- Do the results of this study fit with other available evidence? Yes
- Funding of the Study: Agency for Healthcare Research and Quality, and the National Center for Advancing Translational Sciences of the National Institutes of Health under University of Florida Clinical and Translational Science
Results: The sample included 100% of DHH-ASL people (n=277). This was compared to 1,000 randomly sampled DHH English speakers, and 1,000 randomly sampled non-DHH English speakers. Of this total sample, 39%, 36% and 30% had an ED visit during the study time frame and were analyzed. The Mean age was mid to late 40’s, ~55% were women and about two-thirds identified as white.
Key Result: There were no statistical differences in ESI, triage pain score, or acute ED visits but DHH ASL patients had longer ED LOS.
- Primary Outcome:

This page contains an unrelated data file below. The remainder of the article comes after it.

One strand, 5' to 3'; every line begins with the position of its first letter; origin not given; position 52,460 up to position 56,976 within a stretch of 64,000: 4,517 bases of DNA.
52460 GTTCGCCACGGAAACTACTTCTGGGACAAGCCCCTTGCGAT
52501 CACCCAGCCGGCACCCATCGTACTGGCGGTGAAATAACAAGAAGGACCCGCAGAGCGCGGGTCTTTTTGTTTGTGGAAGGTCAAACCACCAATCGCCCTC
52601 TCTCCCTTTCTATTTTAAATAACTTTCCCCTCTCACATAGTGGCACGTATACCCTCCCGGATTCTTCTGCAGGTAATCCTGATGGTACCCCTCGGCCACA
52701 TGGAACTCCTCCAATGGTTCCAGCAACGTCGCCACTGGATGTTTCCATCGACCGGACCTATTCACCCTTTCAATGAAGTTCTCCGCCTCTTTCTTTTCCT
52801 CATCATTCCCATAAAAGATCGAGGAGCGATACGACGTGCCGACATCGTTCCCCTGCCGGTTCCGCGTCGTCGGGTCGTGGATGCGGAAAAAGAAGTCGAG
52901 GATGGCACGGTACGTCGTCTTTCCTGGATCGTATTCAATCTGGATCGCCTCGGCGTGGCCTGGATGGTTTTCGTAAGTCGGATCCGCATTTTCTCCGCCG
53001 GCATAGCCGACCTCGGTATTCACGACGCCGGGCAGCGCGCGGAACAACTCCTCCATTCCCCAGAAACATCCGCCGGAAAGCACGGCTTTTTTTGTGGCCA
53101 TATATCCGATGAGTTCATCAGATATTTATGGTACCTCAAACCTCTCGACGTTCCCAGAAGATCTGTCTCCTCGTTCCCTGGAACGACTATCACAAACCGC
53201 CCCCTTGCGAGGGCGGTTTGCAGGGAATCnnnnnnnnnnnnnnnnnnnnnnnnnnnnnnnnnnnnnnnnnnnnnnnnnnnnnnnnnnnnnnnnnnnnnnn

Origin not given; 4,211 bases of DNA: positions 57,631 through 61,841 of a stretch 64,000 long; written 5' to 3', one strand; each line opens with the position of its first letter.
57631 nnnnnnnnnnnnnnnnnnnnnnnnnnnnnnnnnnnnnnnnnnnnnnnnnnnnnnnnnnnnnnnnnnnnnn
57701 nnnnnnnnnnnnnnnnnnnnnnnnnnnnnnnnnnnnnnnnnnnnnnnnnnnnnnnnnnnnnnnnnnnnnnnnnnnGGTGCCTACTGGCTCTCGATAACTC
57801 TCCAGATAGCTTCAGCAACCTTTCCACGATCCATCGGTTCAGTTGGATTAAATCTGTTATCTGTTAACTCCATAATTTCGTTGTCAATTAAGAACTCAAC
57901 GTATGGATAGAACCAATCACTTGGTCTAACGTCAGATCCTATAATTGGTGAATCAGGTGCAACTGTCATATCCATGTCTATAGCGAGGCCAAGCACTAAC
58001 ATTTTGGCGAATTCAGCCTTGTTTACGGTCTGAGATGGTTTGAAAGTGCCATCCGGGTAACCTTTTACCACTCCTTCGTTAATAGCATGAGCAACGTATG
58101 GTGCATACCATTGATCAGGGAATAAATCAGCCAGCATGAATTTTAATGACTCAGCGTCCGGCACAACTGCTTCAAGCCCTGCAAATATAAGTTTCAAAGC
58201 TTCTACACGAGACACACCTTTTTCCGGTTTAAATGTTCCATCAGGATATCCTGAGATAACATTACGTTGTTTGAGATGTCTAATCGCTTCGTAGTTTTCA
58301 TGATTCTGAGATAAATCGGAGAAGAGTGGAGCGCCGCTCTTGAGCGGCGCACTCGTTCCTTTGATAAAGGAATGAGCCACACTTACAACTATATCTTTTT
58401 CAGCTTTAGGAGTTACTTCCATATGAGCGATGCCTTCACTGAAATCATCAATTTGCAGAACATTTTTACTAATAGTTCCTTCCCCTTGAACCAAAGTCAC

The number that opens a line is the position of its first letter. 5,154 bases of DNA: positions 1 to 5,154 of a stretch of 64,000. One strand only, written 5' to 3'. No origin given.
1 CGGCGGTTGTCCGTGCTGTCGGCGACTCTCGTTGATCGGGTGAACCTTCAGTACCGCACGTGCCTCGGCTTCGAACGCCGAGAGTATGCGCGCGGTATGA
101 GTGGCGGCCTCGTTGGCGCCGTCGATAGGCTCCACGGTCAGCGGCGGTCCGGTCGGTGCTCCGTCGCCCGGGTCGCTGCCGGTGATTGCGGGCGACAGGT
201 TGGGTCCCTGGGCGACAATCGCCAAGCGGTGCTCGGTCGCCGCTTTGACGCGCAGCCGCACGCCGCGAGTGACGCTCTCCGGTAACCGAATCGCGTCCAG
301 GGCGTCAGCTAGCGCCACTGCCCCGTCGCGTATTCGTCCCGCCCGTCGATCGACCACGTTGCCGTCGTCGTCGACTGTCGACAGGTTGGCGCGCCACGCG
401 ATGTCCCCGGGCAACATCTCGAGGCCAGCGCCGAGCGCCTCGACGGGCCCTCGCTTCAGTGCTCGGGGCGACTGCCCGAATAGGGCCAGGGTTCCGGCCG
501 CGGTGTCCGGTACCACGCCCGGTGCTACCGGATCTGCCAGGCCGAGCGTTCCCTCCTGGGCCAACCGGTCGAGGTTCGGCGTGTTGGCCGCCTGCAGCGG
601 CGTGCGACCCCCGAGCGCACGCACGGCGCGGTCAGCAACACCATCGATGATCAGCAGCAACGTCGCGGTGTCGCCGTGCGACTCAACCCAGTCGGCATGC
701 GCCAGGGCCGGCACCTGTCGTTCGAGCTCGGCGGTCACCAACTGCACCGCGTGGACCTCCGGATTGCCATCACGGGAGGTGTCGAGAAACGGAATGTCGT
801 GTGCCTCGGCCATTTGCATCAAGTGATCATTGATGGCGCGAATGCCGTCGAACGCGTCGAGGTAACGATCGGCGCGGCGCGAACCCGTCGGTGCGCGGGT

- Emergency Severity Index (ESI): When compared to non-DHH English speakers, neither DHH ASL users nor DHH English speakers had higher odds of being classified into lower-acuity ESI levels.
- Triage Pain Score: On a scale of 0 to 10 the mean score was 5.8 and the median was 7. Neither of the DHH patient groups had pain scale ratings significantly different than non-DHH English speakers.
- Acute ED Revisit: This was defined as a return within nine days. Ten percent of patients had acute revisits to the ED. There was no statistical difference between the groups for this metric.